I was appalled at the fact that close to 30 minutes after the shooting they still couldn't figure out why Reagan was in such distress.
They finally checked his clothing and found a bullet hole.

Here is an article about this..President Reagan came really close to dying....
http://articles.baltimoresun.com/2011-03-26/health/bs-hs-ronald-reagan-shot-20110327_1_40th-president-historic-presidency-trauma-patients

13 posted on 03/26/2012 11:22:49 AM PDT by freedommom
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To: freedommom

Bookmarked your link.

Wilber’s book, Rawhide Down, gives the skinny (like an episode of 24) on how confused everyone was. Reagan was not shot. He may have broken a rib. Why did he collapse? His blood pressure so low? Why so much fresh blood pumping out his chest?

The bullet hole was tiny - no outside blood. They had cut off his clothes. They missed it at first.

If agent Jack Parr had not made the call to drive Reagan to the hospital, instead of the White House, the President most likely would have died.

Likewise, the special - Saving Ronald Reagan - shares the same story.


14 posted on 03/26/2012 11:46:06 AM PDT by NEWwoman (God Bless America)
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To: NEWwoman

***President Garfield suffered for 80 days, wasting away from 210 pounds to 130, in the sweltering summer in Washington DC before air conditioning.***

If I recall correctly, Garfield’s wife begged the public for someone to find a way to keep the President cool during that heat wave.

Someone came up with a way using an ammonia evaporation system which worked much like some of our AC units today and President Garfield had a cool room until his death.

Or so said Paul Harvey years ago.


15 posted on 03/26/2012 12:18:28 PM PDT by Ruy Dias de Bivar
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To: NEWwoman

And who can forget the reaction of the news media! They were in a tizzy over this. When it was mentioned that Hinkley got his pistol in Dallas, Frank Reynolds threw up his hands and yelled...”OH, DALLAS!

The next morning on one of the morning news shows, Lee Grant yelled...”The NRA is a RIFLE organization! They should give up their handguns and they can keep their rifles!”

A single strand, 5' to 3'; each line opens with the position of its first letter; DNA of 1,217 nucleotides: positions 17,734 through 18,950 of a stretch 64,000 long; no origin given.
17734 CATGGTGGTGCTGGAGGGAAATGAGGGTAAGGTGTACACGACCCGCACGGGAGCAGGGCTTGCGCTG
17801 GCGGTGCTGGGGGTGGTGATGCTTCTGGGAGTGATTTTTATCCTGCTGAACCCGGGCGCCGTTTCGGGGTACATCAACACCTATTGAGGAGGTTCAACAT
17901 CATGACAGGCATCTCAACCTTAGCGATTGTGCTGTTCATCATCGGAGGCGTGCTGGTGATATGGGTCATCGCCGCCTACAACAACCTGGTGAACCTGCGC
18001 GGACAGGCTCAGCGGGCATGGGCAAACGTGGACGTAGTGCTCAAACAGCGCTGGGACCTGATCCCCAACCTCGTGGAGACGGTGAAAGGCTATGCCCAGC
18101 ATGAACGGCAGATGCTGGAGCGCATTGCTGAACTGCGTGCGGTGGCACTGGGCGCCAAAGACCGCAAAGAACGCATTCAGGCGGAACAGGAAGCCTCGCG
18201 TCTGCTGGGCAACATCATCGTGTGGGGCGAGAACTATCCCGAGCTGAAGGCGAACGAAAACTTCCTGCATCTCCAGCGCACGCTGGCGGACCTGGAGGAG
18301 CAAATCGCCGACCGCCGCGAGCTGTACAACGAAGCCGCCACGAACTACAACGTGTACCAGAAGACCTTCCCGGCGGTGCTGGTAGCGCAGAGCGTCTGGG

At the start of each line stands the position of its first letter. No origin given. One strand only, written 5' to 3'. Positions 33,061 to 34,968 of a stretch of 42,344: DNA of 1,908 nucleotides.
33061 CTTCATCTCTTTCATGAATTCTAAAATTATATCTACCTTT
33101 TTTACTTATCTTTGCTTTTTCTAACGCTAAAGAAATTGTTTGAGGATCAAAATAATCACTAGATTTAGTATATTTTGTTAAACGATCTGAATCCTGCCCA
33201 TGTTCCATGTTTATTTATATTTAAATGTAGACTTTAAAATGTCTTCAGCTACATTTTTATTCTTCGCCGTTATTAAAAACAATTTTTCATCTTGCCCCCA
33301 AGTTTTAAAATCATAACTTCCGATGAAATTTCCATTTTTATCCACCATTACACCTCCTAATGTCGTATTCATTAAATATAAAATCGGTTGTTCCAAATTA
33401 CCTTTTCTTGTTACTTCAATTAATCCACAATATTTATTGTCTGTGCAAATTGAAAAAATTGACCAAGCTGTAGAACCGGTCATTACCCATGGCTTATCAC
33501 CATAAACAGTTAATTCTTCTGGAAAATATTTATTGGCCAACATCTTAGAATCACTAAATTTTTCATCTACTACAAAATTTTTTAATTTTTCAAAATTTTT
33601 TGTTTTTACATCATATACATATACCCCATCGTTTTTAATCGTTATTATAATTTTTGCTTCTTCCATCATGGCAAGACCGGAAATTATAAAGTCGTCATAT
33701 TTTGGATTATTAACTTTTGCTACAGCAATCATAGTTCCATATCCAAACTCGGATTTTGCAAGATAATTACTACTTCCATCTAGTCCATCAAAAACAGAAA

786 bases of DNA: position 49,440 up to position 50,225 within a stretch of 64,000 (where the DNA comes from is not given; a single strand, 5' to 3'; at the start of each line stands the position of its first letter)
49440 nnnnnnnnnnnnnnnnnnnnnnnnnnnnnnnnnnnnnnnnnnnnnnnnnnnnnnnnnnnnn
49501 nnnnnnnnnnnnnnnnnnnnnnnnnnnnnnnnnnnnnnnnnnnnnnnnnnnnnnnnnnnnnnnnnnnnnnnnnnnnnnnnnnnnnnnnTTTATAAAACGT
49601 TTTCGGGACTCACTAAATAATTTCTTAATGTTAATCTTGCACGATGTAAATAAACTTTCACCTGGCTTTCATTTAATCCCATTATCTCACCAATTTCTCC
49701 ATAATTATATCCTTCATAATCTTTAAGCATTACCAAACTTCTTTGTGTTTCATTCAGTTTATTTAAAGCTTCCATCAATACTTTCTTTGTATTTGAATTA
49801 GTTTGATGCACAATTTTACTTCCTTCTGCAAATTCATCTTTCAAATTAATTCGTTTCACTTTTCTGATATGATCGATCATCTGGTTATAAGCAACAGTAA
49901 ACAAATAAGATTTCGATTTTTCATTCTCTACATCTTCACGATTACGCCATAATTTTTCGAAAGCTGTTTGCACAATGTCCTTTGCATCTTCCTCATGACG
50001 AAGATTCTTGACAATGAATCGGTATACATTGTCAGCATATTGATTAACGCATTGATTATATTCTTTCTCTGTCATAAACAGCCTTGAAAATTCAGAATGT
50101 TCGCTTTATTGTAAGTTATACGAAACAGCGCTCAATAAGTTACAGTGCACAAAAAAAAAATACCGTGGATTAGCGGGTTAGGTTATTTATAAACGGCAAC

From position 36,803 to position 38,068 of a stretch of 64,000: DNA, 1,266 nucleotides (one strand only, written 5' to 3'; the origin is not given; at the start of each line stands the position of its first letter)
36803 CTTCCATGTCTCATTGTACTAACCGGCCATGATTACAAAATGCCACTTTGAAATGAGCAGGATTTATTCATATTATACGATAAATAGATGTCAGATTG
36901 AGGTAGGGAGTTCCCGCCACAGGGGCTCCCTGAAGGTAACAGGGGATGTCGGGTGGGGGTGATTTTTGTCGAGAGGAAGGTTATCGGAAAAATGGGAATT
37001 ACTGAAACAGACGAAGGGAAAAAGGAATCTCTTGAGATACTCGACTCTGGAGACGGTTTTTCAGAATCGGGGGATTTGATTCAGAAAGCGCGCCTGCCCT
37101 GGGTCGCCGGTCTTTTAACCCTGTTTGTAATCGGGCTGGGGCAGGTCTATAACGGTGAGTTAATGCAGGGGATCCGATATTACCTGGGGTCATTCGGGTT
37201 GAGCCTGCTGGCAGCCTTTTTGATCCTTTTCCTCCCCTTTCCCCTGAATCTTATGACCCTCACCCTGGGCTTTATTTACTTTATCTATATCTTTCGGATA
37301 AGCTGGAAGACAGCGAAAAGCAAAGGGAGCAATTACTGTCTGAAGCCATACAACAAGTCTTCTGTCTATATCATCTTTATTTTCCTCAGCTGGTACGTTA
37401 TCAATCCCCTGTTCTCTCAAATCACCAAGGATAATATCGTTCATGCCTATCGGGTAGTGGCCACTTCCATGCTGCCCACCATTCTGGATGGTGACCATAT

Even HCI had issued a statement that they ONLY wanted to control handguns. Rifles and shotguns would not be affected!

This was before they found a new cause, the so-called Assault Rifle booger man.


16 posted on 03/26/2012 12:27:24 PM PDT by Ruy Dias de Bivar
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To: Ruy Dias de Bivar

That is a facinating piece of trivia on AC. (Learn so much on FR.)

I read plans were to move Garfield into the country were it was cooler, but he died before that happened.

Much like “bleeding” George Washington when he had a bad of strep throad - and the bleeding most likely killed him, if the doctors had left Garfield alone, he may have survived.


17 posted on 03/26/2012 12:52:16 PM PDT by NEWwoman (God Bless America)
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To: Ruy Dias de Bivar
If I recall correctly, Garfield’s wife begged the public for someone to find a way to keep the President cool during that heat wave.
Someone came up with a way using an ammonia evaporation system which worked much like some of our AC units today and President Garfield had a cool room until his death.

Or so said Paul Harvey years ago.

Interesting sidelight: the American Revolution occurred during the Little Ice Age, and that lasted past the 1810’s. New England shippers hit on the idea of harvesting ice from New England lakes, loading the rectangular blocks into purpose-built storage facilities, and loading them onto ships, and exporting ice to warmer climes. It was quite a successful business, which got off to a rocky start when the first shipment arrived in Jamaica and there was no facility there for knowing what to do with the product to keep it from just melting away. But ultimately, the business was so successful that water from American lakes was being, as the poet put it, mixed with the Ganges river of India. And a Persian diplomat expressed to an American diplomat the appreciation of the Persian monarch that ice from America had been successfully used to treat one of his Persian subjects (source: The Americans: The National Experience by Daniel J. Boorstin - a most interesting read, BTW).
I suppose the business was killed by the end of the Little Ice Age, ultimately supplanted by the advent of refrigeration. Note that ammonia is and was the best refrigerant from the thermodynamic efficiency POV. But unfortunately, if you get a leak in an appliance charged with ammonia it makes a great chemical weapon . . .

18 posted on 03/26/2012 12:55:17 PM PDT by conservatism_IS_compassion (DRAFT PALIN)
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To: Ruy Dias de Bivar

Not to mention what Sarah Brady did to her husband ... using him as a prop to push for her gun control agenda. Poor Jim, though undoubtedly Sarah does deeply love him. Wouldn’t wish any woman to have her husband wounded like that.


19 posted on 03/26/2012 12:56:09 PM PDT by NEWwoman (God Bless America)